I think it boils down to personal responsibility. That's all.
Having a weapon in possession while intoxicated in Missouri is not a violation of the law.
A person in Missouri can’t even be arrested for Public Intoxication.
It has been suggested that I may advocate drinking and carrying, this is not the case. I would and will always suggest that if you intend to drink, do not carry a weapon, but that in itself leaves a conundrum. How do you protect your self if you should decide to have a few drinks?
If you have noticed lately, the police vehicles no longer have the logo “Protect and Serve”…why is this?..They know that it is not their duty to protect us.
So my question is, if the police are not obligated to protect us, will the people that are hard set on drinking and guns, going to put a sign on their car, list their cell number, and promise to be there the minute I feel my life threatened, even if I had a few drinks?
The problem with this discussion is not the legality, it is the personal opinions in regards to alcohol and firearms, a legitimate concern, but do we let personal opinions and dislikes compromise the right given to us by the Constitution?
I hear the “N” word everyday from customers and I am ashamed (only for the people of Missouri) that I have to listen to it, and I make a point to tell them it is inappropriate, it does not stop them from saying it, because it is their right to do so. And I have no “right” to tell them they cannot espouse their opinion as much as I may disagree. Sure I can kick them out of my store, but I still have no “right” to tell them that can’t do it again.
In Missouri, you have the right to walk down 5th Street in St Charles and hit every bar that is there, for that matter anywhere in Missouri, with no fear of a public intoxication charge. I am sure if they want to charge you with something they will, but PI cannot be charged. Carrying a weapon while intoxicated cannot be charged either.
Which basically brings me to my point.
Yes, carrying a weapon while intoxicated, is not against the law, and never a smart thing, but I will NEVER suggest that you do not have the right,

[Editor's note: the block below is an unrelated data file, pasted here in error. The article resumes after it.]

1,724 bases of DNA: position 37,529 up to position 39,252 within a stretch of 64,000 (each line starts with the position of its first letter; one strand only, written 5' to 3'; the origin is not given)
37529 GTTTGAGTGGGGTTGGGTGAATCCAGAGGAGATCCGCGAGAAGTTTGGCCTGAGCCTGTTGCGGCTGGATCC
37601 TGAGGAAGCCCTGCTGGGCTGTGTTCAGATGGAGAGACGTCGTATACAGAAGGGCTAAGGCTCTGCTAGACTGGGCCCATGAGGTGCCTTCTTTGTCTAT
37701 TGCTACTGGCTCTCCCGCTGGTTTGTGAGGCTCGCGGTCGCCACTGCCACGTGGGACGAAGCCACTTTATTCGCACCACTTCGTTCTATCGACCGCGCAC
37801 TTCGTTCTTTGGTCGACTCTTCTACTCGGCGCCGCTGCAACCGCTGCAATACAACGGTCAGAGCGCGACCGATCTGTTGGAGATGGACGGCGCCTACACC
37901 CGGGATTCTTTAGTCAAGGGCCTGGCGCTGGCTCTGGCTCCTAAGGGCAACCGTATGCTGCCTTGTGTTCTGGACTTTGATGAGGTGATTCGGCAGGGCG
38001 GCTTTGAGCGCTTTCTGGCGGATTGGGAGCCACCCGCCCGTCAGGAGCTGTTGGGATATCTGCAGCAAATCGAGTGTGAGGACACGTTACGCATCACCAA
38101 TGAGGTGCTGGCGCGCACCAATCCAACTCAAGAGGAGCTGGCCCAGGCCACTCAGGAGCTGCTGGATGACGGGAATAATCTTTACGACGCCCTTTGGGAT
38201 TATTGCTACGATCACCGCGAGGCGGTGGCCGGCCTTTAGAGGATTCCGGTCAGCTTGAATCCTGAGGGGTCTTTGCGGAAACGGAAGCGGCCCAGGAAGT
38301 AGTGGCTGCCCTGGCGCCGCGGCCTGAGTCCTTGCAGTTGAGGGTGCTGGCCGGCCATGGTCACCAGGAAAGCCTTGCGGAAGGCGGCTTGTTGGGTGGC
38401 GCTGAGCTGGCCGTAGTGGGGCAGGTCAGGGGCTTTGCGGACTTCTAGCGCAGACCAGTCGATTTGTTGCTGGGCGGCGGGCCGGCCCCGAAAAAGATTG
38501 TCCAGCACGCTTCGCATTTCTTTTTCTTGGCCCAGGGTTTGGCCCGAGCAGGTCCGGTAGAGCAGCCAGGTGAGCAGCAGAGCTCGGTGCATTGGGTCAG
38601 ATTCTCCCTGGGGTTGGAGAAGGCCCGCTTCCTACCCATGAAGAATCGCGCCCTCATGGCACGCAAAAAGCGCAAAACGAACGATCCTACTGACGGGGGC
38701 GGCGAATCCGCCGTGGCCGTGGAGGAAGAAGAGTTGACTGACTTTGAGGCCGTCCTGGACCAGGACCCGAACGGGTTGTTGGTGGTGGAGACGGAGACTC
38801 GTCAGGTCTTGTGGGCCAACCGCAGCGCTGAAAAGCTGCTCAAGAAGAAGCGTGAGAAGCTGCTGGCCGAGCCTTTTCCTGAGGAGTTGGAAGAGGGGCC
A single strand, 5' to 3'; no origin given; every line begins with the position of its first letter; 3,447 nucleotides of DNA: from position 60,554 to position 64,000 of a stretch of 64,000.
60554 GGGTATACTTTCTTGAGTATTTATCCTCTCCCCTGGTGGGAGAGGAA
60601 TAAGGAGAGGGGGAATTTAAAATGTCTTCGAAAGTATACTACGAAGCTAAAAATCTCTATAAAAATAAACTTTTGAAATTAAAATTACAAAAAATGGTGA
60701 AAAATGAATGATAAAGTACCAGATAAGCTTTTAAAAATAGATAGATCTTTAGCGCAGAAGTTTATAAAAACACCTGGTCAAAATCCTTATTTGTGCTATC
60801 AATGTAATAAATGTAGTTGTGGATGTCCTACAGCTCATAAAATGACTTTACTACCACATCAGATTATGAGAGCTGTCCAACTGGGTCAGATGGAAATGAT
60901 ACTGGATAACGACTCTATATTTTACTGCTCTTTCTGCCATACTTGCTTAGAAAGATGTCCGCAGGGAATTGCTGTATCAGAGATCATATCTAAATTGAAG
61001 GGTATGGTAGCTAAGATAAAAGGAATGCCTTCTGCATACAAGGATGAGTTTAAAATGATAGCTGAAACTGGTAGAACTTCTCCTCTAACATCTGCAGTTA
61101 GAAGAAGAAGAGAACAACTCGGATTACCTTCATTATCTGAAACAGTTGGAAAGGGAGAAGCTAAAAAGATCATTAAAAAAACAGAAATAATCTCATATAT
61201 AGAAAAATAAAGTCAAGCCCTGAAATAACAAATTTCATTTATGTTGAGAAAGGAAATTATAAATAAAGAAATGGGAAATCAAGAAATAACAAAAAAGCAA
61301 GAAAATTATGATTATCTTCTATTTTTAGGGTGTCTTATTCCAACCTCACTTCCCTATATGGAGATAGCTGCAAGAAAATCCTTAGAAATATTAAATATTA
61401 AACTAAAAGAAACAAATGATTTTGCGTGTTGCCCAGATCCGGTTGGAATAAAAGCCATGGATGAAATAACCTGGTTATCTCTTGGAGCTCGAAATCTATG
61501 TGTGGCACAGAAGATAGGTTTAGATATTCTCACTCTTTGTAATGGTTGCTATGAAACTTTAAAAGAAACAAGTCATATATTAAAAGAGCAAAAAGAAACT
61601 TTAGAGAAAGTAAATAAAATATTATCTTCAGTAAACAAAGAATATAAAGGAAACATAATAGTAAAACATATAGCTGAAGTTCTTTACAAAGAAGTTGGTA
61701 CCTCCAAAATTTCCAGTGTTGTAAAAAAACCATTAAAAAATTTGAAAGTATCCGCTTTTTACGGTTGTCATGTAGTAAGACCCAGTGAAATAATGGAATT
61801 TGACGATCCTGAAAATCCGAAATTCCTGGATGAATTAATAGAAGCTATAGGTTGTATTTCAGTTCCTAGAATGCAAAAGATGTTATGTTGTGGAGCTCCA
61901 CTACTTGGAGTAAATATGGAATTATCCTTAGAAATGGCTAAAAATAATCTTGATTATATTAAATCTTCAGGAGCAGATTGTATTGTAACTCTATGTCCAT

nor the duty to protect yourself and your family.
Opinions are just that, and I just voiced mine, but if you are responsible enough to own a weapon, then you should be more than responsible enough to know when, where, and how to handle said weapon, and what condition you should be in. There seem to be some, that think we are not capable of this decision. But this again is nothing more than an opinion.
With that....I am out....will post the cancellation of the BBQ....
Last edited by zekester; 05-22-2011 at 02:18 PM.
GOD gave me rights!!!....The Constitutuion just confirms it!!
I think it boils down to personal responsibility. That's all.
I may not be up to speed on the other conversation that (apparently) took place regarding drinking and firearms, so I may be missing something here. But with that said, I don't remember seeing anyone suggest that you should forfeit your right to self protection when you are intoxicated.
Let's get a couple of things out of the way right off the bat here; drugs/alcohol and firearms are a bad mix. Due to the fact that drugs and alcohol impair your vision, your hearing, your reflexes, your perception of time and distance, and your judgment, it stands to reason that a person should NOT partake in any activity that requires a moderate to high level of cognizance when they are under the influence of such substances. Those activities could include but not be limited to driving, operating machinery, boating and water sports, shooting and general gun handling, among many other activities that require quick and accurate physiological and psychological responses.